HARRISBURG – Beginning Monday, June 13, Pennsylvania hunting and furtaker licenses for the 2011-12 seasons will go on sale, according to Carl G. Roe, agency executive director. Licenses will be available through the Game Commission’s Pennsylvania Automated License System (PALS), over-the-counter at all Game Commission region offices and the Harrisburg headquarters, as well as the more than 600 in-state and out-of-state issuing agents. Licenses also are available through the PALS website: https://www.pa.wildlifelicense.com.
For the 2011-12 license year, all fees are the same as they have been since 1999. There is a 70-cent transaction fee attached to the purchase of each license and permit, which is paid directly to Active Outdoors, the Nashville-based company that runs PALS. Returning PALS customers are encouraged to provide their Customer Identification Number (CID) to speed up processing.
“PALS enabled the Game Commission to modernize the licensing system and improve security,” Roe said. “To ensure faster processing, personal information is now recorded through a Pennsylvania driver’s license scan. This eliminates data entry; provides a more secure, reliable and accurate means to gather and store license holder records; and eliminates license buyer duplicity.
“For all these reasons – and more – the Game Commission has eliminated paper applications. Nonresidents can purchase licenses through any of these venues, but the system cannot scan out of state driver’s licenses.”
Roe noted that all license-issuing agents now are part of an integrated, real-time, cyber network that allows them to offer some specialty licenses that prior to 2009 could not be provided by all issuing agents under the old license system.
“All license agents now can issue senior lifetime licenses; Mentored Youth Hunting Program permits; elk drawing applications; bobcat and fisher permits; even resident landowner reduced-fee hunting licenses and Deer Management Assistance Program Harvest (DMAP) permits,” Roe said. “Hunters also can purchase the special spring gobbler license, which allows them to harvest a second gobbler in the 2012 spring gobbler season.”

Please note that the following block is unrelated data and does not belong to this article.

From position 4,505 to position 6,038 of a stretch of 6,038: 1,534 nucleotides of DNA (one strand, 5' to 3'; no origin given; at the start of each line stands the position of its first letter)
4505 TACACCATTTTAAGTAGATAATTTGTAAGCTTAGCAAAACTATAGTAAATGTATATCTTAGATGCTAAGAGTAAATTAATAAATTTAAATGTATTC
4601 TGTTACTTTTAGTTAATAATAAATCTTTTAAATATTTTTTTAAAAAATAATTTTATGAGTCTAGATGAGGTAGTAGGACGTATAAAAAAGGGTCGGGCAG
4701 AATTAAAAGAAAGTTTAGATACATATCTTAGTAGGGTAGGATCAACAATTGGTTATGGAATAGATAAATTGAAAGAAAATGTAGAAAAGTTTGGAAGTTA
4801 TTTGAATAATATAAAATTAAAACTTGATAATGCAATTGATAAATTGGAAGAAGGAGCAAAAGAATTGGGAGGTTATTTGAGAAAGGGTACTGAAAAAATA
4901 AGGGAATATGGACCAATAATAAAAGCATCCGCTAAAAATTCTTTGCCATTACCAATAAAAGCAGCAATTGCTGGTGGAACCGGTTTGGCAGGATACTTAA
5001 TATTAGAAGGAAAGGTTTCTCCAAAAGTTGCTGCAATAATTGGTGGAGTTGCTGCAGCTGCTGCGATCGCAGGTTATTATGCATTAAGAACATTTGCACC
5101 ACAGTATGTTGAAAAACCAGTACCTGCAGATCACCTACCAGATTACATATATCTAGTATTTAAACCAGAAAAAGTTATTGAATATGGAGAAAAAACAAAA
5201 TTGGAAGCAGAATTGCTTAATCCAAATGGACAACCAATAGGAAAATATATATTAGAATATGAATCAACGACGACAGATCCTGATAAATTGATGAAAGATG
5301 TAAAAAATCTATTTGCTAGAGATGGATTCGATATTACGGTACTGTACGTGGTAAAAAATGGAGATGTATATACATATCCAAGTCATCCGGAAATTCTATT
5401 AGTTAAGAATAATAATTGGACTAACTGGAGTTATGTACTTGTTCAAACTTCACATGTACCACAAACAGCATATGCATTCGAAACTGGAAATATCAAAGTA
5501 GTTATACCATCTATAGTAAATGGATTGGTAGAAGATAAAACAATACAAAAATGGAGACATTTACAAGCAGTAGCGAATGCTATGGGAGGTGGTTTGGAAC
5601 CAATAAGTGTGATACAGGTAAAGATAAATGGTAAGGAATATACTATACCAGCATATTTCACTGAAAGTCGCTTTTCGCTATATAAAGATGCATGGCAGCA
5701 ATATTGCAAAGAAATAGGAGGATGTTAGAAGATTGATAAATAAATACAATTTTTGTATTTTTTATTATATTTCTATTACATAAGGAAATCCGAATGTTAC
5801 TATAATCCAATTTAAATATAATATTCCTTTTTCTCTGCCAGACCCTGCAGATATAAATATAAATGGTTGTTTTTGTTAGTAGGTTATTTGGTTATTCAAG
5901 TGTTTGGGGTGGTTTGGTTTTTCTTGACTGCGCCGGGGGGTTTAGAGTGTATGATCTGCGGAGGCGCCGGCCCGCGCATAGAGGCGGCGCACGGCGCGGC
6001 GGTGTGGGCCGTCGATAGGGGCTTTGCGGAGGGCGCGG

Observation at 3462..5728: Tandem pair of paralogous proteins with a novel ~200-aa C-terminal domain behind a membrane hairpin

Roe also noted, as originally envisioned by the U.S. Congress and the Pennsylvania General Assembly, PALS enables the agency to suspend issuing licenses to those, who through court order, have had their hunting license privileges revoked for failure to pay child support.
Roe reminded hunters that, under state law, only Pennsylvania County Treasurers may issue antlerless deer licenses. However, thanks to PALS, county treasurers now may issue an antlerless deer license for any WMU, so long as its allocation isn’t sold out.
Applications for the regular round of antlerless deer licenses for residents begins July 11, and nonresidents can apply beginning July 25. An antlerless license application will be printed with every general license purchased, and an application also will be available in the 2011-12 Hunting and Trapping Digest for the first and second round of unsold antlerless deer licenses. The first round of unsold antlerless licenses will begin, for residents and nonresidents, on Aug. 1, and the second round of unsold antlerless licenses will begin on Aug. 15.
Except for Wildlife Management Units (WMU) 2B, 5C and 5D, hunters only may apply for one license during each application period. Hunters apply for antlerless licenses in WMU 2B, 5C and 5D may apply for an unlimited number of antlerless deer licenses – however, the limit of three per envelope remains in effect – beginning on Aug. 1.